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Adventures in Tuning

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  • Adventures in Tuning

    Hello all. I've just spent the most interesting few days servicing my kit, and I wanted to share it with you all.

    Well, it all started with a trip to my local drum shop. After tiring of constantly muffling my snare drum with my key case, I bought a Cannon muffler. Very good product, by the way. Slap it on, tighten it down. Great. I'm jamming away, when I realize, you know what? My drums don't sound the same under my headphones as they do with my ears. And after seeing a clinic where this guy's kit just THUNDERED, I decided to seee if I could put some more oomph in my toms.

    I decided to take a cue from DW: find the natural pitch of the shell, and tune to that. So I took all my toms off the rack, took off the heads, got out my tuning tools and my pitch pipe. Pitched my shell, which took a while, because I think the hardware interefered with some of the vibrations. But I wasn't about to strip the hardware. So I pitched the shell, it was a G. And I set to tuning. Well, apparently, the heads didn't lke being tuned to a G, because if I went to the low G, the head had no tension in it, and if I went to the high G, I'd overtighten the head. So I settled for a different pitch and all was well until I got to my rack toms.

    Using my bastardized version of Timbre-Matching, I found that my three toms were a natural whole tone interval away from each other, and that causes som really nasty dissonance if you play those notes on a keyboard, so I improvised with the pitches again. I don't know what I did, but it was completely ass-backwards from what should have been done. At one point, my 12" tom had a higher pitch than my 10" tom!

    After thoroughly exasperating myself and being mad enough to chew through the shells, I sent an E-mail to a teacher of mine for advice and proceeded to spend the day doing other things. However, like most of us, I can't just leave my kit in sonic pieces, so I thought I'll just see if I can get some usable tones out of this. Idon't care if they sound studio-quality anytmore at this point, I just want to be able to play. So I changed my strategy: instead of pitching to a note or something like that, I took it very simple; tune the top head for pitch, the bottom for sustain. And it worked. They sound okay. Good seperation, proper intervals. Again they don't sound studio-quality, and there's probably some low end I could put in, but I'm going to wait until my teacher responds to do that.

    The old Keep It Simple, Stupid! rule comes back into play. As usual, I over complicated things and made myself nuts over it. There's probably a reason it works for DW and not for me. On the other hand, now I know that this method doesn't work. I won't aggrivate myself doing it again. Something to be said for that.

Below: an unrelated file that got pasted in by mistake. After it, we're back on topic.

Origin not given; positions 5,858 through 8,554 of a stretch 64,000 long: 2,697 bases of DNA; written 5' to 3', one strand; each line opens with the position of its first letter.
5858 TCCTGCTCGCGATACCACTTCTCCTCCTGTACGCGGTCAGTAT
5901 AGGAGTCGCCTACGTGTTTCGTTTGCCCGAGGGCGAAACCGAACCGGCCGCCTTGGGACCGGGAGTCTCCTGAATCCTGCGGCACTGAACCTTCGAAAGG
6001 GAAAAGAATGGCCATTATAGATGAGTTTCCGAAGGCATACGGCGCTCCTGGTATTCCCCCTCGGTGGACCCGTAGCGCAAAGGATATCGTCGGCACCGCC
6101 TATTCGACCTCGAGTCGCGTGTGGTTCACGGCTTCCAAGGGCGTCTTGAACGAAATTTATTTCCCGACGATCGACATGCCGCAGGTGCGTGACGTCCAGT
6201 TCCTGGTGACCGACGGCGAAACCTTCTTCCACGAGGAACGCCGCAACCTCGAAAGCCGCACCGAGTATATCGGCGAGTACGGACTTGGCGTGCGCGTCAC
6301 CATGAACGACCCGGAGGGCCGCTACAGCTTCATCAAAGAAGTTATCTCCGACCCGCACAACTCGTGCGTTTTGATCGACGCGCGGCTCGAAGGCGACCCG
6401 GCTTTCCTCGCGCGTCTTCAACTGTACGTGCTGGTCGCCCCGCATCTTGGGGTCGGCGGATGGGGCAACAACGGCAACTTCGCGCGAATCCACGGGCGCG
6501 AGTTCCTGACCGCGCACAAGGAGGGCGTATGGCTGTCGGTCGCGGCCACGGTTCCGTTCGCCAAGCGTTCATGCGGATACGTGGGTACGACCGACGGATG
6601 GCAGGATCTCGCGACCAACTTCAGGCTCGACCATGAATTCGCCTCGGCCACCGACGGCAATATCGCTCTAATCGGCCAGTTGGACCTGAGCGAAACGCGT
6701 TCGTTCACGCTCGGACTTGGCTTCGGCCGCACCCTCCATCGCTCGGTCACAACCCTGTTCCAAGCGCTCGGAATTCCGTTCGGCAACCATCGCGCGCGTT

Hope you enjoyed my little trip through madness. A good day to you all.


  • #2
    My man,

    Tuning can really drive you mad... usually I just end up going for lowest possible tuning on the resonant head and a few turns higher on the batter.... evening out and going through them all... bit different with snare and BD but it works...

    Be cool/Mr Harley


    • #3
      Great Reference Source

      I strongly recommend Bob Gatzen's video Drum Tuning, Sound and Design for anyone who really wants to understand what is going on in the tuning process.

      In my experience it's one of the best systems for tuning drums, allowing a lot of variation in the final result, depending on what you are going for.

      As it happens, I use DW's for my A kit. I found that the timbre stamp value they assign is useful to a point. Again, it all depends on the sound you are trying to get. I tune for a "big" sound for rock and blues, and a higher, more ringing sound for jazz (easier to get good stick action on the toms). The DW recommended system works for the latter if your sizes are properly related (and timbre matched).

      The one thing I've found that helps more than anything is getting even tension around the head. To that end I rely on a Drum Dial to get it in as quickly as possible.

      And you may want to have a good drum tech check your bearing edges and shell for any little anomilies that might prevent you from getting the most out of your kit.

      Just a few thoughts form the old guy,


      • #4
        Great call OldGuy! Bob Gatzen's video is great. Excellent point on the bearing edges too. Remember, you can tuna fish......
        V-Custom w Roland TD-8 and and Alesis DM5, DIY edrums


        • #5
          I thought they CAME tuned ?

          Now I have to get one of those key thingies, damn.
          The original Gig Pig.